The third child is Canadian in heart and soul. This child will uphold the traditions, values, and beliefs of the Canadian way and will live life accordingly. Meanwhile, the third can also understand and entirely support and respect the tradition and beliefs of the parents; after all, it is the Canadian way to be tolerant of all systems of belief, and to respect the traditions of all cultures. Like the second, the third maintains a liberal lifestyle open to many possibilities, BUT also understands the value in striving for some level of stability and security in order to find eventual happiness.
So how much of these differences are cultural – a dialogue relevant to immigrant families – and how much of this is simply generational – a dialogue between all parents and children?

Clearly, these kinds of personality conflicts within a family unit can exist within immigrant families and native families alike. The question is more about how the family members treat these differences. The parents of the immigrant family will often be very strict and impose rather restrictive expectations upon their children and their personal lives, eg. to marry someone of the same cultural/racial background; or to go to University and get a job they can keep until they retire.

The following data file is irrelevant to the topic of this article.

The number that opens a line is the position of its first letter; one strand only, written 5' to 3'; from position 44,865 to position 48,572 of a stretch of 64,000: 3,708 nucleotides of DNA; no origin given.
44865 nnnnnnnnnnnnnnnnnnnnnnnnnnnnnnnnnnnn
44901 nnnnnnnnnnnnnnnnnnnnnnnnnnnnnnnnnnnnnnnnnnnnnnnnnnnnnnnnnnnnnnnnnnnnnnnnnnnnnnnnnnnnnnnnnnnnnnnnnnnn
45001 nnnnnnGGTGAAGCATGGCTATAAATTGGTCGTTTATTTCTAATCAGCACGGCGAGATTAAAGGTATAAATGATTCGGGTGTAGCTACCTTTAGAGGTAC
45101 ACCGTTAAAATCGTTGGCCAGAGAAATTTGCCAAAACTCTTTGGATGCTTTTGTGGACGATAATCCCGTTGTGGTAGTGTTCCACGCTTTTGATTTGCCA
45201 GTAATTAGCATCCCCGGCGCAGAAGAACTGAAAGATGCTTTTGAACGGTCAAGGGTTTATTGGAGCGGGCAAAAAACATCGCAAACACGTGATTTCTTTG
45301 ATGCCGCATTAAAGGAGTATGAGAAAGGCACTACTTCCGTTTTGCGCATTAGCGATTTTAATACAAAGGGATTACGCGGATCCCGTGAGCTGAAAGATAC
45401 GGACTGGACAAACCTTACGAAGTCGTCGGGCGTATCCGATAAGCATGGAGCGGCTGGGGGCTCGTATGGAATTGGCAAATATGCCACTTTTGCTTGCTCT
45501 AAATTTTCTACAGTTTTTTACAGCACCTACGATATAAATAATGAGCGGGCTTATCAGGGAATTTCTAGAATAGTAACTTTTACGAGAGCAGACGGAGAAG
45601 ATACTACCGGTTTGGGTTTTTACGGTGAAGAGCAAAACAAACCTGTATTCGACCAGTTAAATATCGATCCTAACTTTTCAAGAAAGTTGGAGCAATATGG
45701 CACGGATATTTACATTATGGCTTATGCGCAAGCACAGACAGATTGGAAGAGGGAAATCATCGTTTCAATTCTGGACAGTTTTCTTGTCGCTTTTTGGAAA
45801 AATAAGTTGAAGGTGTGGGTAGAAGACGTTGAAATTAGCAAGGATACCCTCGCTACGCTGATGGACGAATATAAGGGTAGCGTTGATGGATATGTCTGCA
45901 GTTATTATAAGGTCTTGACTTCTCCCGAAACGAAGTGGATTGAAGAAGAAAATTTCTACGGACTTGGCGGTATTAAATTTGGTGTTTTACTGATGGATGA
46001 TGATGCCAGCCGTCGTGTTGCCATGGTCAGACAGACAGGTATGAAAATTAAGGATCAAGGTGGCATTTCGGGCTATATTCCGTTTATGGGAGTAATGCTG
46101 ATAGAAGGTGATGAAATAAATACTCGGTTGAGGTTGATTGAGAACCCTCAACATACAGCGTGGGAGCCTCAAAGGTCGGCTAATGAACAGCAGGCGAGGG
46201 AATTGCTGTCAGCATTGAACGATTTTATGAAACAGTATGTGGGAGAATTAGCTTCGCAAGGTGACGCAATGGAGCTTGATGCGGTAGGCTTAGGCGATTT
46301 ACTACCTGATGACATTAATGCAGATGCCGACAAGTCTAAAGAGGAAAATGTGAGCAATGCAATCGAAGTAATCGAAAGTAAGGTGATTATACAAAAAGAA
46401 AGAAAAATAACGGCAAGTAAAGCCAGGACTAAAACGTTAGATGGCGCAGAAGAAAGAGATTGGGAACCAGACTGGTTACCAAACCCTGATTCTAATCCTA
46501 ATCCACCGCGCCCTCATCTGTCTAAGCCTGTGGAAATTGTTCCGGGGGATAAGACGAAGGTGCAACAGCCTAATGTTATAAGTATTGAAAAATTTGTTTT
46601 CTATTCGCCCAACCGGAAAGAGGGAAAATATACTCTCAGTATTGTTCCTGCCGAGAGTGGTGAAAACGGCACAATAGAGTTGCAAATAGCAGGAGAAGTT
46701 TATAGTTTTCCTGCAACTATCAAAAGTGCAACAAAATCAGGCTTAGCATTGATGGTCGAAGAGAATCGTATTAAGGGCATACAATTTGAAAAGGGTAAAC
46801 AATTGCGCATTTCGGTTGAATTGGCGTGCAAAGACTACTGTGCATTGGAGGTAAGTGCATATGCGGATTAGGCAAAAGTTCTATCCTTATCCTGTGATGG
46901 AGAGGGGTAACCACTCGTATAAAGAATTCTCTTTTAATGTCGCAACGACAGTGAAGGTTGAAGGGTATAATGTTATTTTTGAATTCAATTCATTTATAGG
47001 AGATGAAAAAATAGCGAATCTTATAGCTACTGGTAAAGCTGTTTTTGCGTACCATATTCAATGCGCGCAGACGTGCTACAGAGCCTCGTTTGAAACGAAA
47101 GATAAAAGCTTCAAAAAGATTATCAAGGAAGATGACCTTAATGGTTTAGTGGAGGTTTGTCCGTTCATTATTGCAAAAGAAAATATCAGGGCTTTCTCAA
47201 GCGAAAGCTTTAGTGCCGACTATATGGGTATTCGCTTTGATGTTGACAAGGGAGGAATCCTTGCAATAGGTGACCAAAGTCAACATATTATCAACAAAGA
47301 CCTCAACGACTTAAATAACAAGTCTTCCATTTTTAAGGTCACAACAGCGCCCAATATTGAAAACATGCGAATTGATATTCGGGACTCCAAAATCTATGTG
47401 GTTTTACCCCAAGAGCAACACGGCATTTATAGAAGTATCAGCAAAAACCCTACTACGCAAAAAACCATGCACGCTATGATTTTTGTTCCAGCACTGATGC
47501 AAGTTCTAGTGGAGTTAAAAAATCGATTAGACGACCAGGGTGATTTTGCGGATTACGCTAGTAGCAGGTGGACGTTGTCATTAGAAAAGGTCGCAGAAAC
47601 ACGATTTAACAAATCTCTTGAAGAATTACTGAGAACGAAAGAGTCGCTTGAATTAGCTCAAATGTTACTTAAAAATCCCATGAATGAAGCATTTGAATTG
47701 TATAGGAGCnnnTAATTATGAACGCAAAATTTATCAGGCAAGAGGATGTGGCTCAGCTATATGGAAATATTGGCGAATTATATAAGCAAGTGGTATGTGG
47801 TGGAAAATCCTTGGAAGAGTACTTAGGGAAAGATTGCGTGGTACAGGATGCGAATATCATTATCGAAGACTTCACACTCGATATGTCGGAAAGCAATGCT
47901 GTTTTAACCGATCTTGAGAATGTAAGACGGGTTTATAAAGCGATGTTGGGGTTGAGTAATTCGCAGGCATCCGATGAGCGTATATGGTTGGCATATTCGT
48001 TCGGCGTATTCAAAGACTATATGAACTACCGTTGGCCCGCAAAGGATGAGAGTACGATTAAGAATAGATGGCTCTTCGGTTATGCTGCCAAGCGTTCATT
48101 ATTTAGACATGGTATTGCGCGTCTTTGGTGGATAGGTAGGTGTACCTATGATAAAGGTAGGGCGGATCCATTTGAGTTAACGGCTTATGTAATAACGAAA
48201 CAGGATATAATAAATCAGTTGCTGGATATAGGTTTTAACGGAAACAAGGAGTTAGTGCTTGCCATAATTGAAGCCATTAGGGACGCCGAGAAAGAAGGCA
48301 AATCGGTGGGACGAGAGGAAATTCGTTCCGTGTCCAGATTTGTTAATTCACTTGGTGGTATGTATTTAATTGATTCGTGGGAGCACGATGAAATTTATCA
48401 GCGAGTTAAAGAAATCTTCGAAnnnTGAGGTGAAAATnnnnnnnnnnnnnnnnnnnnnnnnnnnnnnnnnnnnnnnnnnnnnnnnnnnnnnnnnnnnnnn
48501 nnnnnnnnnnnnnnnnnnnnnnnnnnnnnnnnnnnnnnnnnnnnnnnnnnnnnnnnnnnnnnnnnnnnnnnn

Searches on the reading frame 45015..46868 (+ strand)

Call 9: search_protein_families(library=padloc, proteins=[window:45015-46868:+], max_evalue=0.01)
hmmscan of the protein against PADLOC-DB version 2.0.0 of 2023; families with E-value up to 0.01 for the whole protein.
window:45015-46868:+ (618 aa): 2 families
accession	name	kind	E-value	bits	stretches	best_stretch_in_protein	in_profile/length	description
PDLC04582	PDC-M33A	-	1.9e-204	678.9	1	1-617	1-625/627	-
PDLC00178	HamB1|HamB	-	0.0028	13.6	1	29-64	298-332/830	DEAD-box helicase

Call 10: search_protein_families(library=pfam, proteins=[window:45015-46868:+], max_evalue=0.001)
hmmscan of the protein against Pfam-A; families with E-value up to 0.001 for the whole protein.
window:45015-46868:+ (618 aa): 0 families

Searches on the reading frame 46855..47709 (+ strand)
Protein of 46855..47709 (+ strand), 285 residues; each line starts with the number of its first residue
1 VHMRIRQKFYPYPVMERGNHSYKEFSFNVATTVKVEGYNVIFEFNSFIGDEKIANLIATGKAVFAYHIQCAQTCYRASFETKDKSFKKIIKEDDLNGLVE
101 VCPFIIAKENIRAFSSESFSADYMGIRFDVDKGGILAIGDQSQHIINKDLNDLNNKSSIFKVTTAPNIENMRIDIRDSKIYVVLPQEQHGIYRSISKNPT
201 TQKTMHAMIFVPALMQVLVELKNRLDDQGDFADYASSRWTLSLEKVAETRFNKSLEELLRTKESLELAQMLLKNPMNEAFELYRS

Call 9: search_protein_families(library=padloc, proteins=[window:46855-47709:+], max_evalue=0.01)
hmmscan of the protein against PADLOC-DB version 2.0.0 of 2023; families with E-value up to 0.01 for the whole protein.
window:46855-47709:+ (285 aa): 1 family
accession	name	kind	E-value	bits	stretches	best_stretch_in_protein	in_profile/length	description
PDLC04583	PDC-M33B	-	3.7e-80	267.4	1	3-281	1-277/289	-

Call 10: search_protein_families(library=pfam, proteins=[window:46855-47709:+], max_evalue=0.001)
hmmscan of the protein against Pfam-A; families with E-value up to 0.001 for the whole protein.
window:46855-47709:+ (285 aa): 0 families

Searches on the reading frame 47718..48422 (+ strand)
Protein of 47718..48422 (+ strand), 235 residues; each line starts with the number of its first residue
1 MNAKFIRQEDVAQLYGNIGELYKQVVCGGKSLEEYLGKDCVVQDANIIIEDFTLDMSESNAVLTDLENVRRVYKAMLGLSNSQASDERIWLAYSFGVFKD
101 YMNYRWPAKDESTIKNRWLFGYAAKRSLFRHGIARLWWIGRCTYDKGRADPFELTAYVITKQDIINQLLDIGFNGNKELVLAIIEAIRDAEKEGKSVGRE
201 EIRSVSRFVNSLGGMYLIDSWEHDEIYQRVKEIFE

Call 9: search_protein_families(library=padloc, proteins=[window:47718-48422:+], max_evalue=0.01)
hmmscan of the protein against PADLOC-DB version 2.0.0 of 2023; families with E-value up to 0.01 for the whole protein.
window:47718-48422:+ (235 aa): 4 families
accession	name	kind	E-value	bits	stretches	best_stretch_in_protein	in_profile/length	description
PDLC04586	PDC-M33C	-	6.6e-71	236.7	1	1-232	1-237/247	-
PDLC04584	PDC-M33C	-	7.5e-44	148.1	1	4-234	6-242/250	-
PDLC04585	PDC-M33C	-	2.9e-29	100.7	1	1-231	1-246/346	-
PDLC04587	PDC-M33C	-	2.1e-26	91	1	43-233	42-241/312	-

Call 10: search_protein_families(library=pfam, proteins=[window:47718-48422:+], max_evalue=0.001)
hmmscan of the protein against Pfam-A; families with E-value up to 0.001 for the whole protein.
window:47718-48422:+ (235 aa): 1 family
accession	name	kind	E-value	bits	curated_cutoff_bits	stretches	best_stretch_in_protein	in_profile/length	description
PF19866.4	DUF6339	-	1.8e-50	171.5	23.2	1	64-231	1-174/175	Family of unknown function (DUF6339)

Would we also find these same kinds of high impositions from parents on their children in native families? Certainly it exists, but is it then more of a generational, rather than cultural conflict of personalities; and do we see these generational conflicts within a family as much as we see the cultural ones within an immigrant family like the one described above?

Based purely on subjective empirical evidence, I believe that in Canada, we see a lot more of the cultural conflict within immigrant families, and this does make sense given that Canada is widely known to be an incredible cultural mosaic. The generational conflicts within a family unit will exist more in countries that have a much deeper history, and a more one-dimensional cultural dynamic.

We see the generational conflicts much more in America, and this dynamic is played out and popularized in American mainstream media, in movies and TV dramas and sitcoms. Given this realization, perhaps Canadian media could create an entire industry that focuses more on the cultural context that exists here, for example, Little Mosque On The Prairie…?!?